To prevent debt from growing, halt spending in the deceased's name, including subscriptions.

04 - Inform Creditors

Contact creditors to negotiate debt, inform credit bureaus, and use death certificates. Close accounts and freeze credit.

05 - Close The Estate

Once all debt is settled, the executor can close the estate. Seek professional support for this step based on your specific situation.

We Can Protect Your Family from Your Debts

Proper estate planning means making sure your debts won't burden your family or lead to legal issues. Talk to us, your Personal Family Lawyer®, for a Family Wealth Planning Session. We'll safeguard your assets and ensure your loved ones receive the gifts you intend. Contact us now to find out more.

Let's Chat

This article is a service of Roots + Wings Legal, a Personal Family Lawyer® Firm. We don't just draft documents; we ensure you make informed and empowered decisions about life and death, for yourself and the people you love. That's why we offer a Family Wealth Planning Session™, during which you will get more financially organized than you've ever been before and make all the best choices for the people you love. You can begin by calling our office today to schedule a Family Wealth Planning Session.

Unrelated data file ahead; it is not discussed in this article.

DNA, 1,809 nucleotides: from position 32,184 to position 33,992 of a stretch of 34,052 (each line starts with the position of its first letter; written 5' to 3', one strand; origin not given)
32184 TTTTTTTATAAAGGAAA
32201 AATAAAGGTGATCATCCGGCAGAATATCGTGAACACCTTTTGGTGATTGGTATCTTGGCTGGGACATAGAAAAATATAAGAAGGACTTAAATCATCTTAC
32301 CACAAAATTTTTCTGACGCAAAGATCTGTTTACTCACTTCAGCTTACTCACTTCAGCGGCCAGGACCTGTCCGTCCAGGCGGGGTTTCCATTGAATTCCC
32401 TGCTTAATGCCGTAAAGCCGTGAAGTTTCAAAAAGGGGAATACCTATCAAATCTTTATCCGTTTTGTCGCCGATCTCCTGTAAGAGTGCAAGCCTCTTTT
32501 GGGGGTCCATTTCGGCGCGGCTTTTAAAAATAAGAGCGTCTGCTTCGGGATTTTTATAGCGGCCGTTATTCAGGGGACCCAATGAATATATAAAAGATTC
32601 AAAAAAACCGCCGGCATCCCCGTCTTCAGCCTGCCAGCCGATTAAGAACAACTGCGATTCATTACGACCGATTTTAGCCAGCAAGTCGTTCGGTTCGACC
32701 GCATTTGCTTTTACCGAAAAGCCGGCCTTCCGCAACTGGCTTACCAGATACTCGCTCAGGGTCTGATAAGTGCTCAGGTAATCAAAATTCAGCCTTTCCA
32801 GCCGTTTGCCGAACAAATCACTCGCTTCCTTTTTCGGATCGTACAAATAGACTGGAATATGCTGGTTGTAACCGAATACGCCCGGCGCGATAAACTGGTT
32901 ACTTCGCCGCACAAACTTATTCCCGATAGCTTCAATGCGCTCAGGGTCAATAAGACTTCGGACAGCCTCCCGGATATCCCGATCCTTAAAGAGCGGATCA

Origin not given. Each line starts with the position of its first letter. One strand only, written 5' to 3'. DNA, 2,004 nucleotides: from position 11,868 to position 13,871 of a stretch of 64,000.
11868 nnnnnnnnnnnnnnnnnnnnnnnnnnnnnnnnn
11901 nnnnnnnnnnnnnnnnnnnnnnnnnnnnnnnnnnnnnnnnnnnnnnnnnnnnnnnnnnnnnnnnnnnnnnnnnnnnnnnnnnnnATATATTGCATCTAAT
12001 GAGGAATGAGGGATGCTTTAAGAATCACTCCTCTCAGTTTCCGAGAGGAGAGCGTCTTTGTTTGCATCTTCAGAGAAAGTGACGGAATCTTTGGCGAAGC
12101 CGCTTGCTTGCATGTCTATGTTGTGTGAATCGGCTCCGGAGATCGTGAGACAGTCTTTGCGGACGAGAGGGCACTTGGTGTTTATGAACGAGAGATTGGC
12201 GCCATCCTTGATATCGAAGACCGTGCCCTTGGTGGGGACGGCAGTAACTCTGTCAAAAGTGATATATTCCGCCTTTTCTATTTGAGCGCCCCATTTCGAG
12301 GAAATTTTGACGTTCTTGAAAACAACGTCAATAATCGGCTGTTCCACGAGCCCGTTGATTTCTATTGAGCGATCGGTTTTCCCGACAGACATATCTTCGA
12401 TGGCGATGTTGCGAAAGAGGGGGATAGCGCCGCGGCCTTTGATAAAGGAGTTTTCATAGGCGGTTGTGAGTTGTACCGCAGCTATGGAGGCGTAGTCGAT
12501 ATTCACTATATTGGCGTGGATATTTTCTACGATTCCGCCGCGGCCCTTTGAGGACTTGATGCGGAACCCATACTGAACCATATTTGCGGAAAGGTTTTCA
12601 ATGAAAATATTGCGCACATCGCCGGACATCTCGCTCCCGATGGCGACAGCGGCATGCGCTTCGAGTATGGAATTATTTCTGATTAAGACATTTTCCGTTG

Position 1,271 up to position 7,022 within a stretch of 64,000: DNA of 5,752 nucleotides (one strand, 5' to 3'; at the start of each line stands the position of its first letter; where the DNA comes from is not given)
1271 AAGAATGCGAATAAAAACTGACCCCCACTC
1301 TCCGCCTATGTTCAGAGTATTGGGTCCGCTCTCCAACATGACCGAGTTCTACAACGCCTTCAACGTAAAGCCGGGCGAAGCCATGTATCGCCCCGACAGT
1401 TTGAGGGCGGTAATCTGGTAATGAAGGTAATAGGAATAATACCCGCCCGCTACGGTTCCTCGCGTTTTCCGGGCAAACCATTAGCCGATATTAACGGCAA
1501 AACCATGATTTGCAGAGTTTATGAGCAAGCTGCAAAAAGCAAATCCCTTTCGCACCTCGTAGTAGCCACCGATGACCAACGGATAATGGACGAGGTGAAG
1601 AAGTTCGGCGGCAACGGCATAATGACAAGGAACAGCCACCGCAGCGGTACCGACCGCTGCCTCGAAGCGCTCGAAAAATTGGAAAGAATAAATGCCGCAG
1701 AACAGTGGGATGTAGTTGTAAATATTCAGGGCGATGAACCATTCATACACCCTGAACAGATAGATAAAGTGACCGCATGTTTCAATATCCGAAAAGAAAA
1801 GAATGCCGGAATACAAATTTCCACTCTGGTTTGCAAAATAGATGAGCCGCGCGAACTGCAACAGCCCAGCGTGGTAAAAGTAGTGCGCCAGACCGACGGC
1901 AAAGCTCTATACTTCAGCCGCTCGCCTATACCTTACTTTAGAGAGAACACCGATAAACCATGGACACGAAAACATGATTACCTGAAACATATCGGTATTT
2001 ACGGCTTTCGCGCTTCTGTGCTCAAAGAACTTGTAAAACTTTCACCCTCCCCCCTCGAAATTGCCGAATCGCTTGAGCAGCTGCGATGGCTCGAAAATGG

The content is sourced from Personal Family Lawyer® for use by Personal Family Lawyer® firms, a source believed to be providing accurate information. This material was created for educational and informational purposes only and is not intended as ERISA, tax, legal, or investment advice. If you are seeking legal advice specific to your needs, such advice services must be obtained on your own separate from this educational material.

About the Author

Yuki Ku

Yuki Ku Chief Attorney Roots and Wings Legal Get In Touch Welcome to Roots and Wings Legal, where we are committed to helping you secure your family's future and ensure a smooth transition for your business. My name is Yuki Ku, and I am an estate planning attorney based in the vibrant San F...